Three ordinary women are about to take one extraordinary step.Twenty-two-year-old Skeeter has just returned home after graduating from Ole Miss. She may have a degree, but it is 1962, Mississippi, and her mother will not be happy till Skeeter has a ring on her finger. Skeeter would normally find solace with her beloved maid, Constantine, the woman who raised her, but Constantine has disappeared and no one will tell Skeeter where she has gone.
Aibileen is a black maid, a wise, regal woman raising her 17th white child. Something has shifted inside her after the loss of her own son, who died while his bosses looked the other way. She is devoted to the little girl she looks after, though she knows both their hearts may be broken.
Minny, Aibileen's best friend, is short, fat, and perhaps the sassiest woman in Mississippi. She can cook like nobody's business, but she can't mind her tongue, so she's lost yet another job. Minny finally finds a position working for someone too new to town to know her reputation. But her new boss has secrets of her own.
Seemingly as different from one another as can be, these women will nonetheless come together for a clandestine project that will put them all at risk. And why? Because they are suffocating within the lines that define their town and their times. And sometimes lines are made to be crossed.
In pitch-perfect voices, Kathryn Stockett creates three extraordinary women whose determination to start a movement of their own forever changes a town, and the way women - mothers, daughters, caregivers, friends - view one another.
This edition now includes the afterword "Too Little, Too Late - Kathryn Stockett in Her Own Words", as read by the author.
Bonus Audio: Hear an exclusive interview with Kathryn Stockett.
©2009 Kathryn Stockett, Cover Art: (c) 2011 DreamWorks II Distribution Co., LLC (P)2009 Penguin
"This heartbreaking story is a stunning debut from a gifted talent." (Atlanta Journal)
“It's graceful and real, a compulsively readable story of three women who watch the Mississippi ground shifting beneath their feet as the words of men like Martin Luther King Jr. and Bob Dylan pervade their genteel town. When folks at your book club wonder what to read next month, go on and pitch this wholly satisfying novel with confidence.” (Entertainment Weekly)
"[A] wise, poignant novel...You'll catch yourself cheering out loud." (People Magazine)
After reading the reviews, I used one of my credits on this book, experiencing immediate buyer's remorse. "Why was I taken in by the hype. I don't want to listen to a book about Black maids in the South."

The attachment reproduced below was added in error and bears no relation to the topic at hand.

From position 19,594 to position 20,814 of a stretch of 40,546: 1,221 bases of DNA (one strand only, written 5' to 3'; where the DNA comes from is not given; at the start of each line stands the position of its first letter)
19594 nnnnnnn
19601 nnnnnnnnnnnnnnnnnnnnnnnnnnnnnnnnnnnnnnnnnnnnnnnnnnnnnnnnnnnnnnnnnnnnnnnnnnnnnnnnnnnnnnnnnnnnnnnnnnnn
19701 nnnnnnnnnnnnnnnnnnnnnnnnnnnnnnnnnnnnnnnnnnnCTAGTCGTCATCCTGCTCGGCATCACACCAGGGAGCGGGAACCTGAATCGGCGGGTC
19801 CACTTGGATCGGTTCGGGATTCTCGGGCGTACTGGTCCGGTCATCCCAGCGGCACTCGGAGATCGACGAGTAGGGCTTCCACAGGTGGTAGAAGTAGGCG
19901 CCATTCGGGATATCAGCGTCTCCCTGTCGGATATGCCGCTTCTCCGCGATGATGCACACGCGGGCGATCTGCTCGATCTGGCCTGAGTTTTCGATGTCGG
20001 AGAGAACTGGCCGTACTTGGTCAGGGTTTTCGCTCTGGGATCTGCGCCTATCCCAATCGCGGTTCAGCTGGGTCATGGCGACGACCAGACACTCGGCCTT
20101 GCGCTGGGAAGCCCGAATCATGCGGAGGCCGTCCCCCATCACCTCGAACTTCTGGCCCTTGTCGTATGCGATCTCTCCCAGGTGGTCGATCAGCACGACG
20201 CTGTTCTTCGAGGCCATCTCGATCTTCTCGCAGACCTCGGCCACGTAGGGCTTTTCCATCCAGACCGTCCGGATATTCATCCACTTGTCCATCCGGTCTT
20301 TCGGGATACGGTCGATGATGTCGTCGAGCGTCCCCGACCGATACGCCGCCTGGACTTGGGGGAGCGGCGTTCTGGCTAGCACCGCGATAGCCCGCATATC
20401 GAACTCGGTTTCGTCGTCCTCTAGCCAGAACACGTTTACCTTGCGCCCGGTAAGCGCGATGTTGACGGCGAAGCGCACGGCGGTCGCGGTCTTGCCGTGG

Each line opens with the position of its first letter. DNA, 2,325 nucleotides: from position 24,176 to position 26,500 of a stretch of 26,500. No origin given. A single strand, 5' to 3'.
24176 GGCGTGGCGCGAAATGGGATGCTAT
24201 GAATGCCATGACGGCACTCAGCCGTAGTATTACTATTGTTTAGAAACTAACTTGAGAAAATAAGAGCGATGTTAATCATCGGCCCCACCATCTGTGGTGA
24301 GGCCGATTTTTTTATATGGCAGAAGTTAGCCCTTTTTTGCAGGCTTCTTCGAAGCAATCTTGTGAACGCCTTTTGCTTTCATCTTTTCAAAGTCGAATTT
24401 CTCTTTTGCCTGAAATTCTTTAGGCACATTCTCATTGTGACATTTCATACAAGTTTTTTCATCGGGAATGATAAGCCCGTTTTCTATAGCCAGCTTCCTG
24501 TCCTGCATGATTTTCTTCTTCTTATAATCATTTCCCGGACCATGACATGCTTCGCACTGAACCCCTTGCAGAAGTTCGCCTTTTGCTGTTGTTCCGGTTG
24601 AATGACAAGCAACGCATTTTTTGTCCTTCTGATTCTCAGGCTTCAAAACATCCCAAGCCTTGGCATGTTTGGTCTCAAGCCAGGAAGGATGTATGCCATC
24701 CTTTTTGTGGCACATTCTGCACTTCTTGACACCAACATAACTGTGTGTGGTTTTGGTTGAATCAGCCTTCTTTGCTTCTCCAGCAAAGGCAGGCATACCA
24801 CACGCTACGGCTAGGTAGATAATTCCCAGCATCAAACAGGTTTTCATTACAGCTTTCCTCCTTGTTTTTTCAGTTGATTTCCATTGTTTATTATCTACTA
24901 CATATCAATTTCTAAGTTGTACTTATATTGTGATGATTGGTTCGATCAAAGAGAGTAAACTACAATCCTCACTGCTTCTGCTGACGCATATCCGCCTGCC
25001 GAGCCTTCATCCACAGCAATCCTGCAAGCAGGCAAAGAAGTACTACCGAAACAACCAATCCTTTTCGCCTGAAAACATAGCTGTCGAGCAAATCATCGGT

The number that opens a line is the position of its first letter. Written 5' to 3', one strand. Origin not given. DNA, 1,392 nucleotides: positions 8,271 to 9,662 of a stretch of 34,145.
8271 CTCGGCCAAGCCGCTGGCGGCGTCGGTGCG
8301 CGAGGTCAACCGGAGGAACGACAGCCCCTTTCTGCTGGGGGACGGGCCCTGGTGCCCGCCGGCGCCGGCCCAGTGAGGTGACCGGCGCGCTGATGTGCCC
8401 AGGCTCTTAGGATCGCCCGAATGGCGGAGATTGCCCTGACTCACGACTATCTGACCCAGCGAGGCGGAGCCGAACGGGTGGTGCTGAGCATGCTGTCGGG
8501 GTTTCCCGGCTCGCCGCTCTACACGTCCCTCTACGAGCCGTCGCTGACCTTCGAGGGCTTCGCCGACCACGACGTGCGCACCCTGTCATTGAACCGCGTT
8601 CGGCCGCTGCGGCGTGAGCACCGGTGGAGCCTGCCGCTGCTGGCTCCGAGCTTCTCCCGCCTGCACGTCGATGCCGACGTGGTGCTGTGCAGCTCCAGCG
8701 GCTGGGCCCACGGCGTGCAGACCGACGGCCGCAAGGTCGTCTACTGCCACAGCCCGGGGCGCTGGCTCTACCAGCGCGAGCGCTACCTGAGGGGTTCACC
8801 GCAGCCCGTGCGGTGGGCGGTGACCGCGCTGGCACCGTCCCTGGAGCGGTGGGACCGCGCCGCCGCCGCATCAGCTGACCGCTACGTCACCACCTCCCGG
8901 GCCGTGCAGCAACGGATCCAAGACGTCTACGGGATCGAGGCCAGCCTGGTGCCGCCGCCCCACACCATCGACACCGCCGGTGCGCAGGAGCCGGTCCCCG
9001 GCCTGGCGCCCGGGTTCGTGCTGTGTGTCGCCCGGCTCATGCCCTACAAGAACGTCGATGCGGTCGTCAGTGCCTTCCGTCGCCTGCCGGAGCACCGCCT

Boy, was I wrong. This is a great listen, and I empathize 'listen.' It's a fantastic audible production. I have a hard time putting it down, and this is from a guy that enjoys Jack Reacher and other similar stories (action, blood, and gore).
I am White and was raised in the South (Texas). I would have been about the same age as the White women in this book in 1962. Every time one of them speaks, I think I'm listening to one cousin in particular. The author has her down pat.
Excellent book. I'd give it 5 stars any day.
This book was very well written with facinating characters. The narrativion was beautiful. It provided a glimpse into the not so distant past that was illuminating without being too heavy. I laughed aloud as well as shed some tears. I did not want this book to end.
The quality of writing and narration along with the historical story line make this book worth every second it takes to listen. You will laugh, cry, probably will yell out in anger and certainly will shake your head from time to time. You know some of these people in your own life. This is history in the deep south but not told in a preachy, hypocritical way. The Help is entertaining, funny and irreverent of those who blindly follow tradition.
I am a child of the 50's, love kids, animals, plants. I adopted a Sulphur mustang mare (desendant of the warhorses of the Conquistadors).
The Help is set in the American South, during the time of the Civil Rights Movement. The author's crafting of the characters, Skeeter, Aibileen and Minnie and how they change the smothering circumstances of a woman's place in society is brilliant.
The narration by Cassandra Campbell, Jenna Lamia, Octavia Spencer, Bahni Turpin was so excellent that I was totally immersed in the story - I could see Minnie rolling her eyes with her hands on her hips, Skeeter looking at her hair in the mirror, and hear Aibileen saying, "You a smart girl, a kind girl." to Mo Mably. I look forward to more books by Kathryn Stockett, and narrations by Cassandra Campbell, Jenna Lamia, Octavia Spencer, Bahni Turpin.
While the story is exceptional, the narration pushed it into the realm of such superiority that The Help is already a classic.
I looked forward to listening to this book. I would have given it 4.5 but couldn't on the site. The narration and subject matter was different and refreshing. Would highly recommend it.
Overt American racism in the guise of Jim Crow laws existed in my lifetime (I'm old, but not that old). It still blows my mind! This book gives us a window on that relatively recent time and place. Well written. Excellent narration. I felt like I was there.
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